Research Shows Cash May Be a More Painful Payment Method

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If you ever saved up your allowance during childhood to make a purchase, you may recall being extra careful with that new toy or jacket. You did earn it yourself, after all.

Now, research might explain why you felt such attachment to those items.

Cash and the Emotional Attachment

Recent studies show that paying by cash or check – opposed to credit or debit cards – increases a consumer’s emotional connection to a purchase, reports Transaction Trends.

The studies, led by Avni M. Shah, an assistant professor of marketing at the University of Toronto, were performed to explore the consequence of paying with credit cards.

Researchers found that technological advancements in payments (a.k.a Google Wallet, PayPal, etc…) are increasing a consumer’s emotional distance from making a payment. In turn, spending is becoming less painful.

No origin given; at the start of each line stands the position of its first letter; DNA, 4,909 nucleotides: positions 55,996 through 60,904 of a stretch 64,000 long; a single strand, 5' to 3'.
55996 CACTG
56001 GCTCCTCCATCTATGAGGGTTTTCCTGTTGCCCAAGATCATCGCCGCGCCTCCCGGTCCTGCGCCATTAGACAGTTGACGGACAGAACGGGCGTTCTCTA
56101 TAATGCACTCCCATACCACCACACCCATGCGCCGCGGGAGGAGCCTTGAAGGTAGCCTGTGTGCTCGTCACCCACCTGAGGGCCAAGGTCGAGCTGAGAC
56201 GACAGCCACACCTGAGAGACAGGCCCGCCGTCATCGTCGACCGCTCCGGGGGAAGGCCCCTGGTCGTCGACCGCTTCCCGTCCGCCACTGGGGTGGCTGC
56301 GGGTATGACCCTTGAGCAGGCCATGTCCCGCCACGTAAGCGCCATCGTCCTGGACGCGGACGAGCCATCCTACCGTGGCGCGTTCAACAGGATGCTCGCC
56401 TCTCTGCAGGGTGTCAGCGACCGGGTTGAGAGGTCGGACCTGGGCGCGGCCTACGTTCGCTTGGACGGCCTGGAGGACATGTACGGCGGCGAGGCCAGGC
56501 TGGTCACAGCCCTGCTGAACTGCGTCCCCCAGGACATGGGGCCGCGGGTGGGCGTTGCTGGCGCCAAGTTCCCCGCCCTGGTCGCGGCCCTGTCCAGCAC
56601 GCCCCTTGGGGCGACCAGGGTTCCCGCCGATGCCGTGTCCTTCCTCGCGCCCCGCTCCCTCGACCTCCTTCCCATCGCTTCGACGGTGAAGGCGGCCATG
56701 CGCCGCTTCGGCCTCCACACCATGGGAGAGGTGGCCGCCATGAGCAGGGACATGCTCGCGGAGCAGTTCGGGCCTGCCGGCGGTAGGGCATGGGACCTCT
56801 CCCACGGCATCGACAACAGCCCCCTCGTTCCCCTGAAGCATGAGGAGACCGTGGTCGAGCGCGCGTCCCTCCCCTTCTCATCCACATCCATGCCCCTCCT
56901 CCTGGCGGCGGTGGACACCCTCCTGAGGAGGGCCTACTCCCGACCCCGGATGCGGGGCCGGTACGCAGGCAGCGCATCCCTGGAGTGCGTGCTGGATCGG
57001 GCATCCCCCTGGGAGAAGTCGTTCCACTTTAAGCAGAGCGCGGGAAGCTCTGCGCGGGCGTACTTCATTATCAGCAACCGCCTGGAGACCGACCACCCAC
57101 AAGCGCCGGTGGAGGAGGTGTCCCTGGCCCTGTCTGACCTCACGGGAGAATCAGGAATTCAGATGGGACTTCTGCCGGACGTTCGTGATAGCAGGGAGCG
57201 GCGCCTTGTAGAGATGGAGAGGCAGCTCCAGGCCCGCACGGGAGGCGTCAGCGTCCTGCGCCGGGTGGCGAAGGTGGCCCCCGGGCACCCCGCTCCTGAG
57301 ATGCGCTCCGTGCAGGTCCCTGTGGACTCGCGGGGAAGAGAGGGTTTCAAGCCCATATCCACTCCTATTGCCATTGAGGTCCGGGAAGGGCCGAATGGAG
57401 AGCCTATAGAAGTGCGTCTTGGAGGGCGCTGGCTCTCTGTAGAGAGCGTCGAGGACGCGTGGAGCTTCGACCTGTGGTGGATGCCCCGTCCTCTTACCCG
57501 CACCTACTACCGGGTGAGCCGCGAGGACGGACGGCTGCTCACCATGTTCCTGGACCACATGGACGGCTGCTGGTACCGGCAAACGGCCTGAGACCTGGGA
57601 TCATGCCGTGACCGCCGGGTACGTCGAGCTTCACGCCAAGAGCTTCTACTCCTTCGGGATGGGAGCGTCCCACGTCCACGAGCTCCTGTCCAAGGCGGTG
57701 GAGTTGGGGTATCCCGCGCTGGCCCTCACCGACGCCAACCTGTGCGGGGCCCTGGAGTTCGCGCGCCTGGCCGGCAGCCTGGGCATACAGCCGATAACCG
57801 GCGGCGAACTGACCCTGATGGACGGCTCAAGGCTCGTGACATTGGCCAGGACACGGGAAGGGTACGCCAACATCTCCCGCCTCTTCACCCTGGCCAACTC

Types of Payment Pains

In one study, consumers purchased the same mug for $2, with half being told to pay by cash and the other half being told to pay by card. Later, they sold their mugs back. Those who paid by cash charged $6.71, whereas those who paid by card charged only $3.83.

In another experiment that focused on charitable donations, consumers had the option to donate by either cash or voucher to a charity they knew nothing about.

After donating, they reported how connected they felt to the charity they selected. Those who donated by cash felt more connection than those who didn’t.

Cash Payment Pain Explained

So why do people feel more connected when they make a cash payment? “You feel something when you physically part with your money, and there are different levels of pain depending on the type of payment,” Shah said in a University of Toronto press release. “Something tangible like cash will feel more painful to part with than paying by check, which will feel more painful than paying by card and so on.”

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